Mindspot Research has posted a white paper about a phenomenon called Showrooming. This occurs when people shop in-store and then purchase online. We chose Tesla Motors as an example of a company changing a traditional business model. We provided a list of suggestions for retailers on how to overcome showrooming in our Showrooming White Paper.
The Tesla Motors business model includes “Galleries”, which are typically single storefronts or mall-based space. “The Gallery does not sell cars, but serves as a place to educate visitors about our groundbreaking electric vehicles.”
Tesla Motors is our latest installment in the Disruption topic. They earned being the topic of today’s blog for a number of reasons. The first reason is their product – electric motor only vehicles. What is more, disruptive to the current business model in place in the auto industry than a product offer that is 100% electric? It’s extreme. It’s like becoming a vegan.
The “Tesla Galleries” are a nod to reality. That reality is an education process which is required with any product or service offer that is legitimately describing itself as groundbreaking. This is even more pronounced when the purchase is considered to be a big-ticket item, like a luxury sedan. And like anything new, there are barriers to buying one, even if you are an early technology adopter if you don‘t actually understand the offer. Although Tesla delivers as a performance sedan and was chosen as Motor Trend’s 2013 Car of the Year, I still had to read more on their website to understand how the car actually worked, the requirements, and how long it will go before it needs to be recharged (about 300 miles) and how much the vehicle cost.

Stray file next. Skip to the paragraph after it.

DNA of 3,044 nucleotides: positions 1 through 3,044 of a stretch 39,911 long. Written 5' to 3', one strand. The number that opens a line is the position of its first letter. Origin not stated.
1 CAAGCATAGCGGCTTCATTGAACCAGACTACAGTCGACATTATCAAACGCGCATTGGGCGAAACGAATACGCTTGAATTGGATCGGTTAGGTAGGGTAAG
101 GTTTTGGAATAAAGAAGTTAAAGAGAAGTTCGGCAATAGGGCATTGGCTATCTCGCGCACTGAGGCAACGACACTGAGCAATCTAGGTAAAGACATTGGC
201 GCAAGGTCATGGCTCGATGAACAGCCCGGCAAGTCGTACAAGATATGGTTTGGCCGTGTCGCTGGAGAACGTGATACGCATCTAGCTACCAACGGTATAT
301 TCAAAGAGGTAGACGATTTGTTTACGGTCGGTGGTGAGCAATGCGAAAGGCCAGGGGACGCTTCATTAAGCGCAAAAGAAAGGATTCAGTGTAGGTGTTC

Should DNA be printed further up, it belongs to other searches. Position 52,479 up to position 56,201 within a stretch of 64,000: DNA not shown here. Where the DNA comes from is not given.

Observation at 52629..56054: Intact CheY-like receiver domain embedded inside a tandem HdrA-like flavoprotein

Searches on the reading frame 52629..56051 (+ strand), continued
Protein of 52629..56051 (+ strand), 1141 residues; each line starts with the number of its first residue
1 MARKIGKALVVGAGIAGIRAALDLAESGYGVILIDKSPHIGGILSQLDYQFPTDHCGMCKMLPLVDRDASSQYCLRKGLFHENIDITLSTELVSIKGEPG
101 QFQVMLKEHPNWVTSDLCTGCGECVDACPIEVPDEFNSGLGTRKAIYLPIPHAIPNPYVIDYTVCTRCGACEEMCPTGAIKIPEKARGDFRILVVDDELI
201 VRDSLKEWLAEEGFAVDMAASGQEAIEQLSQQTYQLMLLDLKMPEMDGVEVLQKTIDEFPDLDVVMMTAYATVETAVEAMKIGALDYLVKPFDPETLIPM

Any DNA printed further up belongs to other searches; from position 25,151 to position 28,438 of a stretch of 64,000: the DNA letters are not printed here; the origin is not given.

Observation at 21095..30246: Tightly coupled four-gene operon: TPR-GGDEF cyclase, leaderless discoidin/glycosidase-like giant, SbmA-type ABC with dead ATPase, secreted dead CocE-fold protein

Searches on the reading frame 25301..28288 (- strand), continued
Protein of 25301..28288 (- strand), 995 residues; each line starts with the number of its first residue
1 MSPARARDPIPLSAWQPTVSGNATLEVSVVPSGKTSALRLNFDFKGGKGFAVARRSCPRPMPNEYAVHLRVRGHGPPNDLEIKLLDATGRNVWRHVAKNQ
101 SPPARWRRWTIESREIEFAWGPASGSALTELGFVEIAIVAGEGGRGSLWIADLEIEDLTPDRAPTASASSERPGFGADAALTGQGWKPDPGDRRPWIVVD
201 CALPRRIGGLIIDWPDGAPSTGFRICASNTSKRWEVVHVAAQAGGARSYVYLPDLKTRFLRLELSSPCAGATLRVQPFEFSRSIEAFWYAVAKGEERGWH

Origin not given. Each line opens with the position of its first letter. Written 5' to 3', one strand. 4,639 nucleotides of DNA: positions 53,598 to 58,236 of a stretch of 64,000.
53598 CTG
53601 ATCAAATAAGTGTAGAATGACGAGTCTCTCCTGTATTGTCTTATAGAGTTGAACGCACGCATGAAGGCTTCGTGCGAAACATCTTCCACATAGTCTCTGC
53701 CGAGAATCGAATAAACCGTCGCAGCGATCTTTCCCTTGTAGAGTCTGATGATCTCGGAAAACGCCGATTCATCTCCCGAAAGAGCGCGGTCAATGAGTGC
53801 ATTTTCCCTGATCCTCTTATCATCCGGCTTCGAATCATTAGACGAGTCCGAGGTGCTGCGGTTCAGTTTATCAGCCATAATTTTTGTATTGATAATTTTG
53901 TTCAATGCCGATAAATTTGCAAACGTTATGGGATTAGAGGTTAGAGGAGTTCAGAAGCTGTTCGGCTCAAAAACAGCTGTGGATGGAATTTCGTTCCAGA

My initial struggle is with the possibility of not having a place to plug-in on a road trip. However, I would think that survivalists would be all over owning one. Imagine if you had a solar source of energy and your home was set up to charge (either 110 volts of 240 volts) and suddenly all power was turned off. Your car would still work and you wouldn’t need gas. You would have a vehicle and most likely be one of the coolest and longest-living folks around.
Let’s review. Tesla was featured as the coveted topic of this blog on disruption because the company is:
- Taking a big stand and building a luxury car that is 100% electric
- Developing a new business model and educational galleries
- Changing the vehicle service model – Tesla only needs to be serviced once a year (no gas or oil)
- Installed software that automatically downloads to keep it up-to-date
- Developed a truly unique selling proposition (USP) that allows you to reduce emissions, gain efficiency and even drive on sunlight (solar)
- The S Performance Model can go from 0-60 in 4.2 seconds and has 416 horses with no environmental guilt
Tesla is not for everyone. Yet.
by Lynnette Leathers CEO of Mindspot Research, a division of Mindspot, Inc.